Cyberbully Mom Club is what started out as a one-person project by Shari Heck, uploading her songs to bandcamp one night. Considering the power of her very intimate voice and lyrics, not very surprisingly the resonance was so positive, she took on board Sam Becht, Alex Melendez and Peter DiMeo and is now playing gigs all over the east coast. Also she’s already released the third album, “Amy Locust Whatever”. What might sound teenagish melancholic at first turns out to be that, but it’s a lot more. In fact CBMC is very melancholic music (and feeling blue is not reserved for allegedly confused not-yet-adults, you know) but also strong and most of all very positive. We are thrilled Shari was so sweet to answer some questions about her lovely music and about her self.

Your lyrics and the way you perform your music sound very intimate. Does critiquing your music feel like critiquing your persona then or how can you draw a line?

Not at all – I am constantly changing as a person and in the way I create. Like any artist, I guess it’s inevitable to judge a person’s persona based on what they create, but sometimes I create when I am feeling something temporary. I could write a song when I’m in the blues, but I am generally an extremely happy human being.

Especially, the Internet is making it super easy for everyone to just hate on other people who put themselves out there, but on the other hand it is a great opportunity for bands to get people to know you. What are you feelings towards this?

Hate is inevitable and totally nothing to take personal. Art is always subject to critique. My feelings are, I’m doing something that I really enjoy and have a simultaneously great time doing – so I’m going to do it.

Talking about mean people on the Internet, what exactly is a cyberbully mom? How did you come up with that name?

A cyberbully mom is exactly what it sounds like in that context. Why I chose the name, I couldn’t quite tell you.

What’s the weirdest nice compliment you ever got?

!! No idea, but the nice definitely outweigh the weird for sure.

Do you have an audience in mind, when you create your songs or does what you want to express just happen to be relevant for so many other people too?

I never have had any audience in mind! I started writing tiny songs as an outlet, I never expected this many people to ever connect with anything. The fact that so many people do is extremely cool and comforting.

Is there something people who listen to your music should know about you?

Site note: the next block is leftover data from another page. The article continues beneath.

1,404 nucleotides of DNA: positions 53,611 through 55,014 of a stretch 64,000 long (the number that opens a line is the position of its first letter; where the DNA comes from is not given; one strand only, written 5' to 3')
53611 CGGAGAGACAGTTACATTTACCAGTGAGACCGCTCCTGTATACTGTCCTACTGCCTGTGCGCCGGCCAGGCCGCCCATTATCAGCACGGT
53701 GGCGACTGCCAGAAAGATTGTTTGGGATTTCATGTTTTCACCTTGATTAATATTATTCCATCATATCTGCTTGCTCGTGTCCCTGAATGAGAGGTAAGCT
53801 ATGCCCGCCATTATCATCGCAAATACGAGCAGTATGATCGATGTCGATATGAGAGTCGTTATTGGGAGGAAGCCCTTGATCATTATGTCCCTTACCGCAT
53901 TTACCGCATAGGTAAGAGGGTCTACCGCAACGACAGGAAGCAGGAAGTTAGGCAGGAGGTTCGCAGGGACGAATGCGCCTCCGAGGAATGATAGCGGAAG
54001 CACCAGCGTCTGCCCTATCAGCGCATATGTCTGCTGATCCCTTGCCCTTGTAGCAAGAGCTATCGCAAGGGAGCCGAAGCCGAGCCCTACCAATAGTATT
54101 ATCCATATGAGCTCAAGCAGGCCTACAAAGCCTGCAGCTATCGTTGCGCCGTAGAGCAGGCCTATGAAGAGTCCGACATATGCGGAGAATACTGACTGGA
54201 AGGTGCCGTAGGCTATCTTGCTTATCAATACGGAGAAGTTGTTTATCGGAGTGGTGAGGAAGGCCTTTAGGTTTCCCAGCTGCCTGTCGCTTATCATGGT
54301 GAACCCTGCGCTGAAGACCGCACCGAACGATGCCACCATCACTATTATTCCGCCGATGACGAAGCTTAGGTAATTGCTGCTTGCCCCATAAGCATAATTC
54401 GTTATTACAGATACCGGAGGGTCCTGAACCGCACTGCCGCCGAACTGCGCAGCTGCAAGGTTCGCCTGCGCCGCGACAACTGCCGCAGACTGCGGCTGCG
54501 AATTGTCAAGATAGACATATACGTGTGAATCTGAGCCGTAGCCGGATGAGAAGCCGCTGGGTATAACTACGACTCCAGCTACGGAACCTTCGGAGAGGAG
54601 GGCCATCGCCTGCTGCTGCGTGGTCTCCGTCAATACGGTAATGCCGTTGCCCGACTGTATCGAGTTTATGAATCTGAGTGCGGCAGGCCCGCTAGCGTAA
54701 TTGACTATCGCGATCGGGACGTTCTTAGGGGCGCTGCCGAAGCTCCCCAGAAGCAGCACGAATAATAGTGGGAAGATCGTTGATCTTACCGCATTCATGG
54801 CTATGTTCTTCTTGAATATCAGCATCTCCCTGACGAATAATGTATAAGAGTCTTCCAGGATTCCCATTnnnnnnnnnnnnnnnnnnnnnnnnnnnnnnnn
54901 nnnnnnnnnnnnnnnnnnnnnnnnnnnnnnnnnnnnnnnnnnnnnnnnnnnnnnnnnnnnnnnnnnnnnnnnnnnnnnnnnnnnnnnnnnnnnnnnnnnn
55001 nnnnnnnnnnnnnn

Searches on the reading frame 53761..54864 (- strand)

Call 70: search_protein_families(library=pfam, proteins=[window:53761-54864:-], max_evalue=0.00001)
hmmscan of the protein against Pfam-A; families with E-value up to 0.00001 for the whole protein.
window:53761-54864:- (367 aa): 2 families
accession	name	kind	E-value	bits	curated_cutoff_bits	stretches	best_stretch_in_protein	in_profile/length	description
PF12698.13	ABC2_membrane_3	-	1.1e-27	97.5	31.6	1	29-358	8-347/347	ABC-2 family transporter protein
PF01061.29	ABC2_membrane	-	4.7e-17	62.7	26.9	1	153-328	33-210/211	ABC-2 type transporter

I am not always sad. I am super happy and I love being alive. I want them to know that whenever I write about sadness, it’s a temporary thing. It doesn’t last forever.

Is the DIY aesthetic of your music and also your music videos a way to create this intimate feel you chose on purpose?

The “DIY aesthetic” is really just comforting because I like being in total control of what I create. I am super stubborn, super nervous, all of the above. The music videos (if you’re talking about Bobby Pins) were made with the intentions of having all of my close-knit friends in it to have memories that we can laugh and bond about at some point when we’re not so young anymore.

The message of your songs is often very sad, you plucking the ukulele still leaves the listeners more uplifted than depressed. How is it possible that music can combine those two opposing sentiments?

I would need somebody to tell me! Sometimes it just works out that way I guess – I really try not to dwell on sadness too much, so I am glad that it comes off this way.

You also bring forward social issues, like girls not feeling safe walking home by themselves. Or the issue of victim blaming, that girls are made responsible for other people disrespecting their boundaries. Are you generally upset with this situation, or is there more to it?

Everybody should be upset by this situation! Getting sexually harassed is awful, annoying, frustrating, uncomfortable and something that I know that nobody wants to deal with no matter what gender they are.

In the music business women’s radius of operating is mostly very limited to being sexy and beautiful. What are your experiences being a female musician?

I am often just viewed as somebody who writes music rather than a ‘female musician’ and I like it that way.

If Cyberbully Mom Club did the soundtrack for a movie, what would that movie be about?

Something really, really cool. Hopefully with Ellen Page in the cast.

What do you do when no one is watching?

Boring stuff, like laundry. Maybe I’ll take out the trash.

By Katharina Nöstlinger

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